On Saturday 30 November, military officials in the Democratic Republic of the Congo (DRC) announced on Saturday that the army had killed a prominent leader of the rebel Allied Democratic Forces (ADF) in an operation in the nation’s northeast. This successful military assault comes after two weeks of brutal attacks perpetrated by the ADF in the province of North Kivu. The latest attack by the ADF, in the village of Kukutama, occurred mere hours before the reported military operation.
General Leon Richard Kasonga, spokesman for the DRC’s armed forces, told Al Jazeera that soldiers had killed Mouhamed Mukubwa Islam, one of the three major leaders of the ADF. Speaking to reporters, Kasonga said, “The killing of this leader is another sign that we have the capacity to end this rebellion in the coming days.” Renewed efforts to stamp out the ADF have met with relative success in recent weeks; prior to the attack which resulted in the death of Islam, Congolese forces killed another senior leader of the group, Nasser Abdullayi Kikuku. However, civilian casualties have continued to mount as the ADF increases its attacks in the region. The killings which took place in Kukutama were followed by protests throughout the eastern DRC, with some UN facilities being attacked by angry civilians. Kasonga told reporters that this was part of the ADF’s strategy to destabilise the region: “It will not be an easy task [defeating ADF] as the enemy is trying to turn the [local] population and opinions against the army by killing people in the city.”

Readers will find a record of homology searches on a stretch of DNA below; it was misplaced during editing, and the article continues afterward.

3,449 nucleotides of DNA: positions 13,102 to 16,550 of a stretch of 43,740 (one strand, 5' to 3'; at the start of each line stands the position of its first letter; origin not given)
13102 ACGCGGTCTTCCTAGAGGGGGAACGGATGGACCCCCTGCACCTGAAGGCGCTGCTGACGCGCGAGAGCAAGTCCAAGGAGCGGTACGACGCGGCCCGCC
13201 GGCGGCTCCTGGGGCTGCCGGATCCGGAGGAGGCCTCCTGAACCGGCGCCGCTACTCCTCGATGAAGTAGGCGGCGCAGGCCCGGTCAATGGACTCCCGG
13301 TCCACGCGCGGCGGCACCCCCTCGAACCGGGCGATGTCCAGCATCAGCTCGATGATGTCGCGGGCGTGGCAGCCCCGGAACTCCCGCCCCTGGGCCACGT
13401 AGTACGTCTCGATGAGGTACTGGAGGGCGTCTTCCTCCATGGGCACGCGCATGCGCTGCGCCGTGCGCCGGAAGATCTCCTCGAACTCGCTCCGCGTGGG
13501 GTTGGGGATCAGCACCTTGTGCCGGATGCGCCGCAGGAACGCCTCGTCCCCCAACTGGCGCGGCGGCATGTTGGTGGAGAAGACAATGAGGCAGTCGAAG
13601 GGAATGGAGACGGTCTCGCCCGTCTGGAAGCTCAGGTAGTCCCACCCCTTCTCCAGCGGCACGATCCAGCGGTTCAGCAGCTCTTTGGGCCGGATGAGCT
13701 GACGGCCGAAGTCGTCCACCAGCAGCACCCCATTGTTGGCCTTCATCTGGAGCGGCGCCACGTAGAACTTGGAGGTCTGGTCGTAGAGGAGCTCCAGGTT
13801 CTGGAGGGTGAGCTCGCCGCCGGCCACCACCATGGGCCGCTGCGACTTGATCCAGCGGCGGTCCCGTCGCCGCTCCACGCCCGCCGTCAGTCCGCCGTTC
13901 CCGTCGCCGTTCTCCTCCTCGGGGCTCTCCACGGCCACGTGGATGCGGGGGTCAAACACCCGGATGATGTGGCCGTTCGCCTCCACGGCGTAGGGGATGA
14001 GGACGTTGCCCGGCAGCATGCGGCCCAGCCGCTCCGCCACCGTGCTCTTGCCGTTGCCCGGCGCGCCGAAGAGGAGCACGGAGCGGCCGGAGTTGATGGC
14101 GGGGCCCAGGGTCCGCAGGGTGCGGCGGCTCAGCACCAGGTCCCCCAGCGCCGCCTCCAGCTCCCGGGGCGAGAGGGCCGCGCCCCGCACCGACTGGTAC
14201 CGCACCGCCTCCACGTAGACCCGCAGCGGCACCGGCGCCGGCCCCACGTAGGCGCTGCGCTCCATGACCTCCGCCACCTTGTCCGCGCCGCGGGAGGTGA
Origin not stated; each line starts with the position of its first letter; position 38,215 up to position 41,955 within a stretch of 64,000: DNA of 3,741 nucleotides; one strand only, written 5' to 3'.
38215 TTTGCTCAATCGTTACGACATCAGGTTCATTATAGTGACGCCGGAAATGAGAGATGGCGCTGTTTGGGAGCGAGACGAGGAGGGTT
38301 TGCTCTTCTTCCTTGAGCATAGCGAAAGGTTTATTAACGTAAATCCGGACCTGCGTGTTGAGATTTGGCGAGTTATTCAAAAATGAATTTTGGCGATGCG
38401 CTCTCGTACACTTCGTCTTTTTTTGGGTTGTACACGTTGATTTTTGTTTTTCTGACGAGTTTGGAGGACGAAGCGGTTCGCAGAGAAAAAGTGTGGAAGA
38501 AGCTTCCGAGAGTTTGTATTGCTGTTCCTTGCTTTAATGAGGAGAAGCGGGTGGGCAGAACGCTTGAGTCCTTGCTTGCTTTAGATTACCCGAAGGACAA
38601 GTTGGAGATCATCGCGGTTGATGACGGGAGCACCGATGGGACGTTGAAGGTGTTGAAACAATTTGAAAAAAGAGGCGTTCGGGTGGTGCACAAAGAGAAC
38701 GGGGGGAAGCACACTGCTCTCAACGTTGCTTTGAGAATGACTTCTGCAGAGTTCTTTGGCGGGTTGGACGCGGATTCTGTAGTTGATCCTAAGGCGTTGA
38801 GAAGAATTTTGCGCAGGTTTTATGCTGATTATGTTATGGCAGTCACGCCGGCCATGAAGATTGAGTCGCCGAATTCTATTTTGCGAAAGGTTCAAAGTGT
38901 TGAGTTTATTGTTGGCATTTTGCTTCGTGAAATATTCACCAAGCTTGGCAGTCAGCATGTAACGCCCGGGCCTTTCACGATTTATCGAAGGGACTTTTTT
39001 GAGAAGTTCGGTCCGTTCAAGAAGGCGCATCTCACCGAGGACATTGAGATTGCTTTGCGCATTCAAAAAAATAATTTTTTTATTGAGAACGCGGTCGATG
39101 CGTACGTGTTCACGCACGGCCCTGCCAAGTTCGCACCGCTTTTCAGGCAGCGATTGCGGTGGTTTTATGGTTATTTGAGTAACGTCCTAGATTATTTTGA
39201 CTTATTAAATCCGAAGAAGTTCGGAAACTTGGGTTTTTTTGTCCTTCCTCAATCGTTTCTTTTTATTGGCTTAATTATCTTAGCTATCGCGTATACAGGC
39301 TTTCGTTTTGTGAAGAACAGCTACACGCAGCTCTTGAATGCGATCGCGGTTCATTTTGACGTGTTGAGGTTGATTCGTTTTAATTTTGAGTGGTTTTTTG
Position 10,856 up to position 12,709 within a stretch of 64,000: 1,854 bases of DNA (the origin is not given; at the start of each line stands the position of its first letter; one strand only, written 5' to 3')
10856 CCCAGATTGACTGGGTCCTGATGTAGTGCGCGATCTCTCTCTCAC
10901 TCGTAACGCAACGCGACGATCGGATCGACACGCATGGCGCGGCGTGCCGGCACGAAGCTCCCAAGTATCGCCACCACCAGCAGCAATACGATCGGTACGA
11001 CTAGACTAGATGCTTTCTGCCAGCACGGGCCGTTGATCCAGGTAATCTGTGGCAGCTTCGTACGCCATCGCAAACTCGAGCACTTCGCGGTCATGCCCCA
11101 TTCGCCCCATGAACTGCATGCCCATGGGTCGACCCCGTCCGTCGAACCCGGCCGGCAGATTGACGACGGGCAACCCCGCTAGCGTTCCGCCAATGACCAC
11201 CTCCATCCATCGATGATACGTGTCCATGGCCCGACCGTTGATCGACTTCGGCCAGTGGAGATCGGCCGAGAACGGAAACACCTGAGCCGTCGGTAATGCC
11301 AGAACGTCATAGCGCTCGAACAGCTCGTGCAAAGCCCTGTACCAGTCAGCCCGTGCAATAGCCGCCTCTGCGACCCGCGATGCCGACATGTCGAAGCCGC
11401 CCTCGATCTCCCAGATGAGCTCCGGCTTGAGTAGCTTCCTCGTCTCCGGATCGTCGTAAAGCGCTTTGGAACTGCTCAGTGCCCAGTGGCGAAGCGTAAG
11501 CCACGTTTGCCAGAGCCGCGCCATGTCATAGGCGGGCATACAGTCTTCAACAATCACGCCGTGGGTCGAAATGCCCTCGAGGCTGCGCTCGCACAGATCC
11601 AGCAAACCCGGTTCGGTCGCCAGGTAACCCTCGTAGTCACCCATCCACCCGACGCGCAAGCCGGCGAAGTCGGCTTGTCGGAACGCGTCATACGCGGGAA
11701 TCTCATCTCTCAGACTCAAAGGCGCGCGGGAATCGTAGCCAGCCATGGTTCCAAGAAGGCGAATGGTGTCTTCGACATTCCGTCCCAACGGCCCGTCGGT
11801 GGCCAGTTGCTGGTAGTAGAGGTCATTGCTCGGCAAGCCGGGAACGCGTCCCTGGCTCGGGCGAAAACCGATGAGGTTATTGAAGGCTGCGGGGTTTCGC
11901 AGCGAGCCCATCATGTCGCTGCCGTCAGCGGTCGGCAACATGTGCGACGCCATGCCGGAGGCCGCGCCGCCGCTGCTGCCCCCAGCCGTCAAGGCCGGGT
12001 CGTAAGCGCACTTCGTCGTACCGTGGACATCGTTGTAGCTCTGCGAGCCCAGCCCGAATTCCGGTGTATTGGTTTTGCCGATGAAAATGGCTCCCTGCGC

Despite the name, the ADF are not actually a legion of ‘democratic rebels’. The ADF in its current form can best be characterised as an extremist Islamic insurgency, thought to be allied with the likes of Al-Shabaab and ISIL. Operating in both the DRC and neighbouring Uganda, the ADF is also aligned with group’s such as Joseph Kony’s Lord’s Resistance Army. Conflict between the ADF and the DRC has been ongoing since the late 1990s, but violence in the region has escalated recently as the DRC has renewed its attempts to defeat the group. The region in which they operate has long been neglected by central government, and the ADF’s ongoing brutal attacks – often involving the mutilation of corpses – is designed to strike fear into local populations. If the price of increased government involvement is this sort of violence, then it can easily be imagined that the general population of the eastern DRC would prefer central government to stay out of the region. This, in turn, would grant insurgent groups greater political power.
Ongoing military action by the army of the DRC is a worthy initiative. The DRC has been historically wracked with violence and instability, and these current attempts to wipe out the insurgents and provide stability should be praised. However, simply attempting to end the current conflict through military action has no guarantee of success. Counter-insurgency is a difficult military operation, and can rapidly lead to worsening conditions for civilians. In order to effectively combat the ADF, it is also important for leaders of the DRC to acknowledge, and try to remedy, the issues which are facing those living in the eastern part of the country. Concerns have also been raised over the seeming lack of assistance that United Nations forces in the region are contributing. Further action could perhaps be undertaken by UN Peacekeepers to ensure greater safety for civilians, and protect them from the ongoing violence.